Learning notes of UNIX Network Programming Volume 1: socket networking API -- name and address conversion

Posted by kparish on Fri, 14 Jan 2022 07:13:58 +0100

Domain name system

Domain name system (DNS) is mainly used for the mapping between host name and IP address.
The host name can be either a simple name, such as solaris or bsdi, or a fully qualified domain name (FQDN), such as solaris unpbook. com .

resource record

Entries in DNS are called resource records (RR s).

  • A. A record maps a host name to a 32-bit IPv4 address.
  • AAAA, an AAAA record called A quad A record, maps A host name to A 128 bit IPv6 address.
  • PTR, a PTR record called "pointer record", maps IP addresses to host names.
  • MX, MX record specifies a host as the "mail exchanger" of a given host.
  • CNAME, CNAME stands for "canonical name". Its common usage is to assign CNAME records to commonly used services (such as ftp and www).

Parser and nameserver

Each organization often runs one or more name servers, which are usually called BIND (short for Berkeley Internet Name Domain) programs.

The parser code determines the location of the name servers of the organization by reading the relevant system configuration files.

File / etc / resolv Conf usually contains the IP address of the local nameserver host.

The parser uses UDP to issue queries to the local name server.

DNS alternative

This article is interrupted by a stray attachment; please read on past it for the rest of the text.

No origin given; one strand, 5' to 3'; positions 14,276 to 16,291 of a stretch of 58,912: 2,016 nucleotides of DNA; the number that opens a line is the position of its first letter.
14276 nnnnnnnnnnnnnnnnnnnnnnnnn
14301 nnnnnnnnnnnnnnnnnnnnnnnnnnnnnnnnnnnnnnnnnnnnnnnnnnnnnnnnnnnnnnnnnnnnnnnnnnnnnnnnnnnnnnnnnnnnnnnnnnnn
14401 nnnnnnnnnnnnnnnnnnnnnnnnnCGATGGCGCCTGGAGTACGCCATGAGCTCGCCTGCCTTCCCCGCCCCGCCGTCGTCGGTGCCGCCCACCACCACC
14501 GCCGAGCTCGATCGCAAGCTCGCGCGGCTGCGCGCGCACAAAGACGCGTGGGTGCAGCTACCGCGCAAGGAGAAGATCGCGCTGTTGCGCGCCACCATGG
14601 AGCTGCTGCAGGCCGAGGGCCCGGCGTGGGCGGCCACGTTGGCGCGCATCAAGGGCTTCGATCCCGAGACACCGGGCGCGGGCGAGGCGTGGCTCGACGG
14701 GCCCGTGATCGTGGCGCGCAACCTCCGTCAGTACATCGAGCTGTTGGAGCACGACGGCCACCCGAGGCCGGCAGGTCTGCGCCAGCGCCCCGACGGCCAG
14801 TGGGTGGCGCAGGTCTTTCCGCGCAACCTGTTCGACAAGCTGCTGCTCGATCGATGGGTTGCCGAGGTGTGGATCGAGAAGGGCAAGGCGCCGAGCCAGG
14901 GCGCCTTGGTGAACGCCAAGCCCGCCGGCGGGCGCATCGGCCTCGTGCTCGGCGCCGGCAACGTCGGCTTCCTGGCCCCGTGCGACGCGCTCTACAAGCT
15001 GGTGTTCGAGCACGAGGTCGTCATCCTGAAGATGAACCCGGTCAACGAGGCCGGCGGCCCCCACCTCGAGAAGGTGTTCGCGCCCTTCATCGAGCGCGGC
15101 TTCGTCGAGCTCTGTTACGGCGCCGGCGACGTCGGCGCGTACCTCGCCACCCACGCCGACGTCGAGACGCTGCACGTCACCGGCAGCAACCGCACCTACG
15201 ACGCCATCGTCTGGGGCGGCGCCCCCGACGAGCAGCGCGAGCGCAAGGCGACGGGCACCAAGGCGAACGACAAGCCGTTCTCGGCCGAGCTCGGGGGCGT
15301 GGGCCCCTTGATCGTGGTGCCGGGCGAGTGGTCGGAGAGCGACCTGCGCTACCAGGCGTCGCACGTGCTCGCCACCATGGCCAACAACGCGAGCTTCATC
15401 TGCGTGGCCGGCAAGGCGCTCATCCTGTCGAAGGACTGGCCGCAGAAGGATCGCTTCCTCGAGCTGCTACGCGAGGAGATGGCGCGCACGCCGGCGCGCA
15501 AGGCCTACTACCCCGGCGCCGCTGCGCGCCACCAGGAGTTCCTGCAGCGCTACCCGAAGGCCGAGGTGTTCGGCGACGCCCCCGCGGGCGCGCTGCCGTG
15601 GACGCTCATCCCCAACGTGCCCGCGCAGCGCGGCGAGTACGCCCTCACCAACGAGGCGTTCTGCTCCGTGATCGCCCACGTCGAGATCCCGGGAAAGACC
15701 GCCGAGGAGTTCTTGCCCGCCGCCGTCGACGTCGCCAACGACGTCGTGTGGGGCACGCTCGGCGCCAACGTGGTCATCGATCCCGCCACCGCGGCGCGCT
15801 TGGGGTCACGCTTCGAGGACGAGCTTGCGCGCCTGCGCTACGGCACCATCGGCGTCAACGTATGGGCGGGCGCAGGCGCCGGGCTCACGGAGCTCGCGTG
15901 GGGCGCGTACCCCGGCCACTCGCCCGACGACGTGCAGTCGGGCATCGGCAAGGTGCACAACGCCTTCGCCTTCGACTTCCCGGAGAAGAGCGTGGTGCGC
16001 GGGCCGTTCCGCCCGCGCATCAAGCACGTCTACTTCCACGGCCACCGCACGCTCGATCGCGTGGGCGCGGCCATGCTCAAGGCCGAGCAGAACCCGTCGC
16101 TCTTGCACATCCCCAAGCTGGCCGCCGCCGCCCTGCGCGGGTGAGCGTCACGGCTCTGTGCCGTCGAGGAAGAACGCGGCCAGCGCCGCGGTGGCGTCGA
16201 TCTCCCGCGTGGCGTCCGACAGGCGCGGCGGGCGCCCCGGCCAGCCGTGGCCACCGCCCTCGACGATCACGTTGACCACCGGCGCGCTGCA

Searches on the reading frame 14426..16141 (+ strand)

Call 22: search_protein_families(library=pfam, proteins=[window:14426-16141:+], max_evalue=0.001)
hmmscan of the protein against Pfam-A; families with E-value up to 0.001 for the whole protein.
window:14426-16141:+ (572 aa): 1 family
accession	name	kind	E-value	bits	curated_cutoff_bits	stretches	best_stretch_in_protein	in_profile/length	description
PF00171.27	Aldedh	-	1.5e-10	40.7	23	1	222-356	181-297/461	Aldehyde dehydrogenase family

It is also possible to obtain name and address information without using DNS.

Common alternatives are static host files (usually / etc/hosts files), network information system (NIS), and Lightweight Directory Access Protocol (LDAP).

gethostbyname function

#include <netdb.h>
struct hostent *gethostbyname(const char*hostname);
                                   Return: non null pointer if successful; null pointer if error NULL And set h_errno
struct hostent
	char *h_name;// host name
	char **h_aliases;// Alias list
	int h_addrtype;
	int h_length;// Number of IP addresses
	char **h_addr_list;// IP address list

When an error occurs, it does not set the errno variable, but sets the global integer variable h_errno is set in the header file < netdb h> One of the following constant values defined in:

  • NO_DATA (equivalent to NO_ADDRESS).

NO_ A data error indicates that the specified name is valid.

gethostbyaddr function

#include <netdb.h>
struct hostent *gethostbyaddr(const char *addr, sock_len_t len, int family);
                                Return: non null pointer if successful; null pointer if error NULL And set h_errno